Maitri says no company was prepared to hire her during the last year of her bachelor’s, and she was left with no choice but to carve her own career path. To make sure other disabled individuals did not have to suffer the way she did, Maitri launched Mind Assets in 2017, a tech startup with three goals. “I wanted to provide online digital opportunities for people with disabilities so that physical infrastructure was not a barrier to start a career. I aim to connect and enable organisations to candidates with potential and help them to navigate challenges to get the best results from them.

I also want to upskill PwD candidates with job-friendly skills,” she explains. “According to reports, there are 70 million candidates with disability in India. That’s almost the same as the population of the UK! When we start looking at the numbers from that point of view, we’re in a position to really understand the need for ensuring that wealth creation and inclusivity go hand in hand,” she adds. Also Read Disability did not stop this 38-year-old Telangana woman from penning over 500 poems Inclusion on merit Mind Assets is focused on introducing “merit-based inclusivity” to India. The organisation has introduced several firsts in the industry. It has focused on enabling companies to take advantage of financial government benefits, align with the gig economy, enabled employee stability and reliability, find project-based talent, get anytime-anywhere employees, save on infrastructure by working from home, among others.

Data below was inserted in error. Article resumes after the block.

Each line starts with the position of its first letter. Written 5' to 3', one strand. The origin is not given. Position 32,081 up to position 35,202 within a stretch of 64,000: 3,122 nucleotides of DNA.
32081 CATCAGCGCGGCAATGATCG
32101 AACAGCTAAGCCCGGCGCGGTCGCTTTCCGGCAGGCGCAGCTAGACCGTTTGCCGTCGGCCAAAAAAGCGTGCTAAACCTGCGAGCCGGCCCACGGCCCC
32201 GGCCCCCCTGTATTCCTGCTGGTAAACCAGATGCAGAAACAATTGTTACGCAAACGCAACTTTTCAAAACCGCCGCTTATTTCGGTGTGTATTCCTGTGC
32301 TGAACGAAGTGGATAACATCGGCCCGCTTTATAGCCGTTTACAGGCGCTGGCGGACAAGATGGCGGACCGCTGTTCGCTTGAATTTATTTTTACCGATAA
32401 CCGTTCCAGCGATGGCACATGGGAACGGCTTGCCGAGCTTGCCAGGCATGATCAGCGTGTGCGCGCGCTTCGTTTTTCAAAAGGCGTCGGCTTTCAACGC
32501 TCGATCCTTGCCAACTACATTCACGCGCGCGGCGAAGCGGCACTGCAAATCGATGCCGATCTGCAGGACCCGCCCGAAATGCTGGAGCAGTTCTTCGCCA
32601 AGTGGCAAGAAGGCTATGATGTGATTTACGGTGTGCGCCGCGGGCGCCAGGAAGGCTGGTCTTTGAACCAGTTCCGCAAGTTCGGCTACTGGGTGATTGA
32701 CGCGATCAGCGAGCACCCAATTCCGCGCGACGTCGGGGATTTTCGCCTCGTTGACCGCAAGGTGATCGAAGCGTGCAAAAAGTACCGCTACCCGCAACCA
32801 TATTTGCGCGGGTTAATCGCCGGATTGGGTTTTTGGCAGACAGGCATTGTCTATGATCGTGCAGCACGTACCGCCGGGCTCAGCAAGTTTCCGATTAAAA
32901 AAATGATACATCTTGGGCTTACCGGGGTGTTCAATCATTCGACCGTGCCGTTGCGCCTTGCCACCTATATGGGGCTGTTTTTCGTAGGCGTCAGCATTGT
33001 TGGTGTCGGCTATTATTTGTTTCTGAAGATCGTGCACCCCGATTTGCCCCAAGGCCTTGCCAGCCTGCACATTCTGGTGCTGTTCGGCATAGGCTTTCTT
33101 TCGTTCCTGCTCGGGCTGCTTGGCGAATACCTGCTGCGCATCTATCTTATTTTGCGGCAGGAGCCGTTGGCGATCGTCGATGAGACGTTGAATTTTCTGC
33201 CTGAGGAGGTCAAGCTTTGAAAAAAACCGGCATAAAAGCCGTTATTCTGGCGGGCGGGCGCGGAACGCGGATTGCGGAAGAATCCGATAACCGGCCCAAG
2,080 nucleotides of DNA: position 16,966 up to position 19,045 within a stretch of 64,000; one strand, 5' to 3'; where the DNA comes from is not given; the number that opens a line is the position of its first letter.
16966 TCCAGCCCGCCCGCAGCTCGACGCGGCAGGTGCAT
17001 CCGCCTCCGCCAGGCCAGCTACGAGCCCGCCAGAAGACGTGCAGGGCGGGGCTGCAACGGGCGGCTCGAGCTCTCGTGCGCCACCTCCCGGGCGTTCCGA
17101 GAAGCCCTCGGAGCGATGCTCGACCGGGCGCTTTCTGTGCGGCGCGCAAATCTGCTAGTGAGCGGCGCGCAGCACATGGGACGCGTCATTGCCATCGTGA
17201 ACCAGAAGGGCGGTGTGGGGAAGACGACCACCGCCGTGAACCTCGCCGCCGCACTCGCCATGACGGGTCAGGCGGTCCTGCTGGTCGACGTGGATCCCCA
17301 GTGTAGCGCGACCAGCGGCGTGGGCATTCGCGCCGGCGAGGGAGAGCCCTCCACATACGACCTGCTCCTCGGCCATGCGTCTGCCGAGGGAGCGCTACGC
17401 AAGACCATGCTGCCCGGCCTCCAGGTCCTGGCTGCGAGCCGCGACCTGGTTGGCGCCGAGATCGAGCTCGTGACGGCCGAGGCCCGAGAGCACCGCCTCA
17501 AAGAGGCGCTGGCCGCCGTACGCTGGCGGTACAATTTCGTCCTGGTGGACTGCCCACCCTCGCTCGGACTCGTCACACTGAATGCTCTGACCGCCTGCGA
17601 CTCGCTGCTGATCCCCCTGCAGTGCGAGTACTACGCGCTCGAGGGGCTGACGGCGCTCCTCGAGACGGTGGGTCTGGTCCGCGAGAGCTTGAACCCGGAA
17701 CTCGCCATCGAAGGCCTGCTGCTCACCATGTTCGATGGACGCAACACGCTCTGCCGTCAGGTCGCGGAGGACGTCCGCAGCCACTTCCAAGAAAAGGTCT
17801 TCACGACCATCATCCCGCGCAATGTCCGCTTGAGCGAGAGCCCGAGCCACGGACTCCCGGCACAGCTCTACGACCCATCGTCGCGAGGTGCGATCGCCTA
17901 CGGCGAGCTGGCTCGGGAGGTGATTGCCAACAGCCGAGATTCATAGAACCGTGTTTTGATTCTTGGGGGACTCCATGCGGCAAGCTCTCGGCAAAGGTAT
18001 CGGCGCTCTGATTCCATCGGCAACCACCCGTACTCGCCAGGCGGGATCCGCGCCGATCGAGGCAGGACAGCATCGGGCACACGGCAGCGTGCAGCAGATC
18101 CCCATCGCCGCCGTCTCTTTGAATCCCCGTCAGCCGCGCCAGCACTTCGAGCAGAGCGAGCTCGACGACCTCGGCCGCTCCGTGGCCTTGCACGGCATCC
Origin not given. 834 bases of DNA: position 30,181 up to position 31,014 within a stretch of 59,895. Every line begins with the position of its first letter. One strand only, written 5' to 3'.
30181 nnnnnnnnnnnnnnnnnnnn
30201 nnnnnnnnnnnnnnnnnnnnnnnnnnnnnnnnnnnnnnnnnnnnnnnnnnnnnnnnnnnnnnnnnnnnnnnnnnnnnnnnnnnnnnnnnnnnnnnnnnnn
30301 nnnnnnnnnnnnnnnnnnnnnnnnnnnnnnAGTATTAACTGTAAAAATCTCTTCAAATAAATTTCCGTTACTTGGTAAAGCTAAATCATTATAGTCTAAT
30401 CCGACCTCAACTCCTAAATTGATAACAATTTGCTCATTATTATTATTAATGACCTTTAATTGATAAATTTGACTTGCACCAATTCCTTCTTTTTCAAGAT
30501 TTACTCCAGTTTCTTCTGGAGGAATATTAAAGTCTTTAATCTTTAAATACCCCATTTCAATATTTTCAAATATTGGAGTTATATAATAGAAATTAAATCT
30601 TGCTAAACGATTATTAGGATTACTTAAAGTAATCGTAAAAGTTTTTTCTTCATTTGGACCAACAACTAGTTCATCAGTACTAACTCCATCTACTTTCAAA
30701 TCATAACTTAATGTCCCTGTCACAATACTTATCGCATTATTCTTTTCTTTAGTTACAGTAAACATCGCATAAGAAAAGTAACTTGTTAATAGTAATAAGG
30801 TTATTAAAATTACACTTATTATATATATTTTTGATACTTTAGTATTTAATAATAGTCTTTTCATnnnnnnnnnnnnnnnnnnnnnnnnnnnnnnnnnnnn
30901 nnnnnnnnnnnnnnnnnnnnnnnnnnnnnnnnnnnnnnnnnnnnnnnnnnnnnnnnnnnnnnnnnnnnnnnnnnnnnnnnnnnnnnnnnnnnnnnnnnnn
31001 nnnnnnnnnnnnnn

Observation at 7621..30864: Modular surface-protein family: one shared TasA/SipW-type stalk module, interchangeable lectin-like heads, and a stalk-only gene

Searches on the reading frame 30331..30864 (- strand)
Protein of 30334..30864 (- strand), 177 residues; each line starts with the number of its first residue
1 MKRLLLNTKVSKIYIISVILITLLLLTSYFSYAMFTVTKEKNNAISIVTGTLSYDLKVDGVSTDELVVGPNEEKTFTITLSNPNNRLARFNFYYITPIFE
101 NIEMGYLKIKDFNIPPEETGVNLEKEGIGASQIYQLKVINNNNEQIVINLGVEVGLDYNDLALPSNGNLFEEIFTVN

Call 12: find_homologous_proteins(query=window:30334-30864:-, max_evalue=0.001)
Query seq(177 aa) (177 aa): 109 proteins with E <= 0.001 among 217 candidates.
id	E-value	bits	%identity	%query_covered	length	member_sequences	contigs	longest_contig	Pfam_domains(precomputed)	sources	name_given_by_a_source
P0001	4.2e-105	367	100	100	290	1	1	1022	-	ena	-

For PwD members, Mind Assets offers independent life skills like career rehabilitation for accident victims, career counselling, pre-placement process understanding and mock runs, soft skills training, technical training, certification, and job placements. In 2019, Mind Assets introduced a new programme, MindMentor, to enable mutual benefits for mentors and mentees. The concept is unique in terms of making the mentorship activity beneficial for mentors beyond just networking. Mentorship and training Mind Assets claims to have successfully helped people find their niche and also make an income. She presents a few examples of women who have benefitted from their programmes. “We have a graphic designer from West Bengal remotely working for a firm in Mumbai. A content writer from Bengaluru is working from home for an organisation in Pune.